Friday, May 21, 2010

Cool things about Deutschland

I've finally emerged a bit from my jet lag and flu - enough to finish up my trip journal and ponder all the cool things we experienced on our trip. Here are a few of my favorite things:

1. "Spargel" season. It was asparagus season in full force while we were there, and every menu featured a section dedicated to the hallowed white asparagus of the region.

2. "Spargeltoast". If you have not had this decadent creation, then you have not fully lived. I could feel my arteries crying out as the plate got put in front of me. Buttered, browned bread topped with a row of white asparagus, a slice of ham or pork chop, and a cheesy, melty mixture with Hollandaise sauce poured all over the top. A side of pommes frites and a glass of Badischer wine, and you are good to go for dinner (and your first heart attack).

3. Community gardens. I hadn't quite realized that Germans were so into their fresh produce. Every big city and small village had green space dedicated to community gardens. Each family had a shed and a pretty large plot of land - some even had "winter gardens", or little green-houses on their plots.

4. An unparalleled, separated cycling infrastructure. Both Germany and northern Switzerland have this. Full signed routes (with separate road or mountain bike signage at every intersection). Every fast road - those with 35 mph or higher speeds had a completely separated side path in the greenbelt that was paved. Other routes took us on very small roads with very little traffic. A detailed map is needed to navigate the routes, however, since the villages mentioned on the signs are generally quite small. In the big cities, there was a completely separated cycling infrastructure, as well, with cycling given first-class citizenship, often at the expense of motor vehicle space. Cycling paths were also distinct from walking paths. The routes through cities were not fast for cycling, but very safe and efficient. Of course, German drivers were somewhat less laid-back then their French counterparts - quick to point out a side path if you'd happened to miss it - as they herded you through a roundabout. :)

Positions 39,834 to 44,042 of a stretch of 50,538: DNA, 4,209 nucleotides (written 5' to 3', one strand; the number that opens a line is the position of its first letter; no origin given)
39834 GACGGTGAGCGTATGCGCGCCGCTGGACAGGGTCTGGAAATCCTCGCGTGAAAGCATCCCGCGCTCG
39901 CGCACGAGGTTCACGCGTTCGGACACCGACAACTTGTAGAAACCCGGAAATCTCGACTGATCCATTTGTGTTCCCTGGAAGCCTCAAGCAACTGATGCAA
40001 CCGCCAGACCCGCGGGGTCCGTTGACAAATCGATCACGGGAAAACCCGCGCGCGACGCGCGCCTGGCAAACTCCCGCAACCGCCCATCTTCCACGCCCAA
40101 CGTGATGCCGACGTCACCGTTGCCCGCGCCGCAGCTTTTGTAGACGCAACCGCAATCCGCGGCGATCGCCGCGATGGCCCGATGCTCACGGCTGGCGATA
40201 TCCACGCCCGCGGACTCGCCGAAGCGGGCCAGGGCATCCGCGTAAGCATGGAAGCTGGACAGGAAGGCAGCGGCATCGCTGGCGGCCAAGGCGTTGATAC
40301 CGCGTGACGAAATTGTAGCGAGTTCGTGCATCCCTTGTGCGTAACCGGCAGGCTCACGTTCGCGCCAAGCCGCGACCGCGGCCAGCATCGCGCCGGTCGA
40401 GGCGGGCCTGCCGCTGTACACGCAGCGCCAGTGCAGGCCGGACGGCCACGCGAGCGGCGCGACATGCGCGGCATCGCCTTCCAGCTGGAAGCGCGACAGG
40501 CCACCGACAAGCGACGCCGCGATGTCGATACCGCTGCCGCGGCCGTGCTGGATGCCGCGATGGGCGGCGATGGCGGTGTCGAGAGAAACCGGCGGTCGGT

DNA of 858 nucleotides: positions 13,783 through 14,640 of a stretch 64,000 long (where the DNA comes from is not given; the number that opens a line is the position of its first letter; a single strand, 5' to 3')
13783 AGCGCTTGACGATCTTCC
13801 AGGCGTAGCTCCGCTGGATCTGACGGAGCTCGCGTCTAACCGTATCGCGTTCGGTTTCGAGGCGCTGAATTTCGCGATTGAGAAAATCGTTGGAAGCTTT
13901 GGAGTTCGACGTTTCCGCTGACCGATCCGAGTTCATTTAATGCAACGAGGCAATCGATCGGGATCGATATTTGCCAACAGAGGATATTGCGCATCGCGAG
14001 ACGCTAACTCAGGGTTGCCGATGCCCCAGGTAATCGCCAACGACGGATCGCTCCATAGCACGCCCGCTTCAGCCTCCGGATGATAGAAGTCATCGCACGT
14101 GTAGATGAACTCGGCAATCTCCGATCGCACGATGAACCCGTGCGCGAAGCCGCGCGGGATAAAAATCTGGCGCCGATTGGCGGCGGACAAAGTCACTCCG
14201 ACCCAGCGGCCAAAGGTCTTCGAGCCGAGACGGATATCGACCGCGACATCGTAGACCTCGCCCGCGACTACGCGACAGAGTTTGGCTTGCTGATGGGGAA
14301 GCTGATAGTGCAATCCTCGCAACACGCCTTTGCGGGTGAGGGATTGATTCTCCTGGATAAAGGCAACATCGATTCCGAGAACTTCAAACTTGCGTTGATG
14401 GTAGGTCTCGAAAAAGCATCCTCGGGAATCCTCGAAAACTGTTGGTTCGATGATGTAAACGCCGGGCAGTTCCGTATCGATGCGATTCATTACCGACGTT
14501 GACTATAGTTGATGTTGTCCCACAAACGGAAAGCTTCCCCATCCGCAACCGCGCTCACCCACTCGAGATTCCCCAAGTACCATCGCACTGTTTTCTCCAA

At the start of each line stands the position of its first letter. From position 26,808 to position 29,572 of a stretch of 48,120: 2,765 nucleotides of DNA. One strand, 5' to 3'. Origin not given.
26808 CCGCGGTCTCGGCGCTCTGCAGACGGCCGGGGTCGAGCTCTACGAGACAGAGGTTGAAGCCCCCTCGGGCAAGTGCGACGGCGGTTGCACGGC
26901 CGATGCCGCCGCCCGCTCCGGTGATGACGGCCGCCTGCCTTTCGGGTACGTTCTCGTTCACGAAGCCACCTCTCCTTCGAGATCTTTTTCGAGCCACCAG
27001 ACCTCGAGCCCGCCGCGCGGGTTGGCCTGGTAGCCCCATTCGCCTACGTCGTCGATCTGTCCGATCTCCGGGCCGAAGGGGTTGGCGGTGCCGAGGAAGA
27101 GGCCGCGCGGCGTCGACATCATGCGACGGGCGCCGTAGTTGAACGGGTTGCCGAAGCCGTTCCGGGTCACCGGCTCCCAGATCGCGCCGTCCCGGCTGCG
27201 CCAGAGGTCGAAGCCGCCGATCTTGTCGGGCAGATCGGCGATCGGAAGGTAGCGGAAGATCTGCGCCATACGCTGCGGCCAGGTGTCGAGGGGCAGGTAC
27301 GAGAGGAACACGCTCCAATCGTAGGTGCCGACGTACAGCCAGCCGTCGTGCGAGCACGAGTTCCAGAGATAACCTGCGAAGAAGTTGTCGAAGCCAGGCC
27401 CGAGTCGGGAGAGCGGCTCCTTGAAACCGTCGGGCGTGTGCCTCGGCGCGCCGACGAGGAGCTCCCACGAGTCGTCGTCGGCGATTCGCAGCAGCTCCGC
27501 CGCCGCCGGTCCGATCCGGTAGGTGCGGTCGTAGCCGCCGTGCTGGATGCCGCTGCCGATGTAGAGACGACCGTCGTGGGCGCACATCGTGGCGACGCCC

5. All roads built for speed. Note the thing above about German drivers. They LOVE their speed. This means all the steep mountain roads are perfectly paved, banked, and s-curved. This also means that and adventurous cyclist could easily go well over 50 mph if so desired (I did not, due to the bouncing load of luggage behind my seat), but I had to sit on my brakes HARD to keep it under 40.

6. Red Reisling - who knew it was a red grape? Very tasty.

7. Dunkel weizen - Rick introduced me to this tasty beer variant - by the .5 liter glass, of course.

8. "Real" sauerkraut - who knew that pickled cabbage could be so tasty?!

9. "Real" Schninken (Black Forest Ham) - like a very smoky version of prosciutto. Not at all like what they call "Black Forest Ham" at the supermarket here.

10. The Schwarzwald - what a lovely place! Renamed to "Sarah's Schwarzwald World" for the duration of the trip.